IBM System/360 Model 30

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IBM System/360 Model 30 at the Computer History Museum.

The IBM System/360 Model 30 was a popular IBM mainframe announced in 1964 across the world as the then least powerful of the System/360s – the first line of computers in the world to allow machine language programs to be written that could be used across a broad range of compatible sizes.

Basic features[edit]

The Model 30 had a maximum main storage of 64K bytes; its CPU used an 8-bit microarchitecture with only a few hardware registers; everything that the programmer saw was emulated by the microprogram.[1][2]

It was little publicized, but there were two models of the Model 30, known (on the rare occasions when they were distinguished at all) as the 30-1 and the 30-2. The original 30-1 had a 2.0 microsecond storage cycle. Later, it was replaced by the 1.5-microsecond 30-2, although the 30-1 was silently retained in the sales catalog. The two were cosmetically different; the 30-1 looked like other System/360 models, with indicator lamps exposed on the front panel and labeled, but the 30-2 took a retrograde design step, putting the lights behind a stencil, as they had been on pre-360 machines like the 1401.

System configuration[edit]

A typical, early Model 30 system consisted of:[3][4]

  • IBM 2030 Central Processing Unit (64k storage)
with or without IBM 1401 System emulation feature
Using IBM 1316 Disk Pack


In the UK,[clarification needed] the first operating system for the Model 30 was BOS/360 (Basic Operating System) and was loaded from punched cards. The IBM operating system used was usually the realistically sized DOS/360, rather than the larger OS/360. Programming was mostly in the COBOL, RPG and Assembler languages for the commercial applications that were the predominant uses of this computer, but Fortran could also be used for the scientific and engineering applications. COBOL programs for other computers could be run after recompiling on the System/360, except the input/output sections had to be re-written to relate to the System/360 devices through the DOS/360 DTF (Define the File) macros.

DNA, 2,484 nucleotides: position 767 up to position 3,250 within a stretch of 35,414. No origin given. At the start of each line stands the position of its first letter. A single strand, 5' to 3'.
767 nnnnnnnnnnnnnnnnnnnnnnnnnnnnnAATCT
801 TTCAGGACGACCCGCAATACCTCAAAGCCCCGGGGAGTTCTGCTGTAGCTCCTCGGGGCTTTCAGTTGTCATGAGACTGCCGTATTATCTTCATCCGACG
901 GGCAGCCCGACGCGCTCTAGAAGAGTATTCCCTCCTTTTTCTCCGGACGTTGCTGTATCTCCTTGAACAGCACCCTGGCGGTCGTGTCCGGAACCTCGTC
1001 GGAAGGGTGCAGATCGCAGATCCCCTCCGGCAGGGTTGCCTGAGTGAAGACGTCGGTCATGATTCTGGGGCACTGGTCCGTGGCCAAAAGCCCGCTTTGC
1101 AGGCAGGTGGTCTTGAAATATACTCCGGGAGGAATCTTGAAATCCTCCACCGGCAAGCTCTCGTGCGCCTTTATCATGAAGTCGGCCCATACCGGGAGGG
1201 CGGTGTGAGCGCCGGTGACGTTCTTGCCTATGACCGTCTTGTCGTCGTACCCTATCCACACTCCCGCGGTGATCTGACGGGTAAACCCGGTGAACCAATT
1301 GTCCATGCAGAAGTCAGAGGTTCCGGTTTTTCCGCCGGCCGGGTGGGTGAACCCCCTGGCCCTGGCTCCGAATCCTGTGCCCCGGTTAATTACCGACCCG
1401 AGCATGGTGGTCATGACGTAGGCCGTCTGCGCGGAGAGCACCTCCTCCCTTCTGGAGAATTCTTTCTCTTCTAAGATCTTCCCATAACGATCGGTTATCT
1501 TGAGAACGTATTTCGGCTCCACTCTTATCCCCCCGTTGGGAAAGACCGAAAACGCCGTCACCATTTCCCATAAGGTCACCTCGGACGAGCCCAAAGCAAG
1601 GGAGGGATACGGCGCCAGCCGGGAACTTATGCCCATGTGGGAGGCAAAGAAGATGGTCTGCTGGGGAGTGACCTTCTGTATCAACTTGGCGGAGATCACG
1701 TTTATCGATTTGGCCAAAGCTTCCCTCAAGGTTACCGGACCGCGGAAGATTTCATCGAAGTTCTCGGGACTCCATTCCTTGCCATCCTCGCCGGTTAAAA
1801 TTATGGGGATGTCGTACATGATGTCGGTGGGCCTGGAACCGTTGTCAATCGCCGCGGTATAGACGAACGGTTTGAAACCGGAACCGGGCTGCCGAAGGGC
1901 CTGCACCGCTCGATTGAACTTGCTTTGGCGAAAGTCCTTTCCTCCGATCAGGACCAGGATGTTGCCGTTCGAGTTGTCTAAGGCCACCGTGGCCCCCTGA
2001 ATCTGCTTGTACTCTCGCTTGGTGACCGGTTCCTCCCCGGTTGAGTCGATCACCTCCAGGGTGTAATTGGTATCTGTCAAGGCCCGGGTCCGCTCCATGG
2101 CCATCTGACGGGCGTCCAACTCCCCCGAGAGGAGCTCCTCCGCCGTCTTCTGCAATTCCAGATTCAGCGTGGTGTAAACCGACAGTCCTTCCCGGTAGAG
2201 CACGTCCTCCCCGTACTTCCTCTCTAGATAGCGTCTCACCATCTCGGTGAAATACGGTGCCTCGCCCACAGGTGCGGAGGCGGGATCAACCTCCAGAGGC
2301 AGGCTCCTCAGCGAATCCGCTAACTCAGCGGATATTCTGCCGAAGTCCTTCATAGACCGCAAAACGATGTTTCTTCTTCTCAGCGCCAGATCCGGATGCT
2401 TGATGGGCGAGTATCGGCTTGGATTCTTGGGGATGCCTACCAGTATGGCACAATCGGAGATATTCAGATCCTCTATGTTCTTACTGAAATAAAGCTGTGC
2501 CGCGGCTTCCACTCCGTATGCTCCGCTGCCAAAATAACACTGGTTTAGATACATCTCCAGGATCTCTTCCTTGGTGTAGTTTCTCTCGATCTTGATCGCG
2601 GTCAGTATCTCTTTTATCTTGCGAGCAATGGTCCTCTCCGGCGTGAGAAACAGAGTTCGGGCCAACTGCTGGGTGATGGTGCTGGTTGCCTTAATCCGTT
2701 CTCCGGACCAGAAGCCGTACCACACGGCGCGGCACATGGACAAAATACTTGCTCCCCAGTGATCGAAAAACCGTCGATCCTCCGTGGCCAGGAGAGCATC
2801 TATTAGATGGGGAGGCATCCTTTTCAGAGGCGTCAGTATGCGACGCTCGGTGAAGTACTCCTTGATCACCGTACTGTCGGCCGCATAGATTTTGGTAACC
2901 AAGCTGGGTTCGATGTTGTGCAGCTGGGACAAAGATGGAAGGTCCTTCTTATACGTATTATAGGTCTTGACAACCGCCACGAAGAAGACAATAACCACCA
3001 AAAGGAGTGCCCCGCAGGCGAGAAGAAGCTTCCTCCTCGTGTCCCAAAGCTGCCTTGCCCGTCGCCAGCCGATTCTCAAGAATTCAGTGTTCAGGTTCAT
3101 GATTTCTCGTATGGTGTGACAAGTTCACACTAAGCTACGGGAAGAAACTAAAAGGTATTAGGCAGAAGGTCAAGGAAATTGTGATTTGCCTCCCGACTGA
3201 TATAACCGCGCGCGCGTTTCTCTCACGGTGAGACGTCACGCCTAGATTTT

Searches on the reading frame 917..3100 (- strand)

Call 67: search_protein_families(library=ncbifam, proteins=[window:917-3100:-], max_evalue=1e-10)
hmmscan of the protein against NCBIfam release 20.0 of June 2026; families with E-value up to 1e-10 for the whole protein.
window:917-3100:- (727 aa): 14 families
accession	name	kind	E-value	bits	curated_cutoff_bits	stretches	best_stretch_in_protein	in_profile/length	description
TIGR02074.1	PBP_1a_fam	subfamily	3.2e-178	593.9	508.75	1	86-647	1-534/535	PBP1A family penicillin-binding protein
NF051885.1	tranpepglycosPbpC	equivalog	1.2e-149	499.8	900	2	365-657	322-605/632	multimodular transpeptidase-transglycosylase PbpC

IBM 1400 series emulation[edit]

With the additional Compatibility Feature hardware and Compatibility Support software under DOS/360, the IBM 1401/1440/1460 object programs could be run in the emulation mode, with little or no reprogramming.[5] Many installations included the compatibility feature, allowing older programs to be run.


The system was designed by IBM's General Systems Division in Endicott, New York, and manufactured in Endicott and other IBM manufacturing sites outside of U.S.

See also[edit]


External links[edit]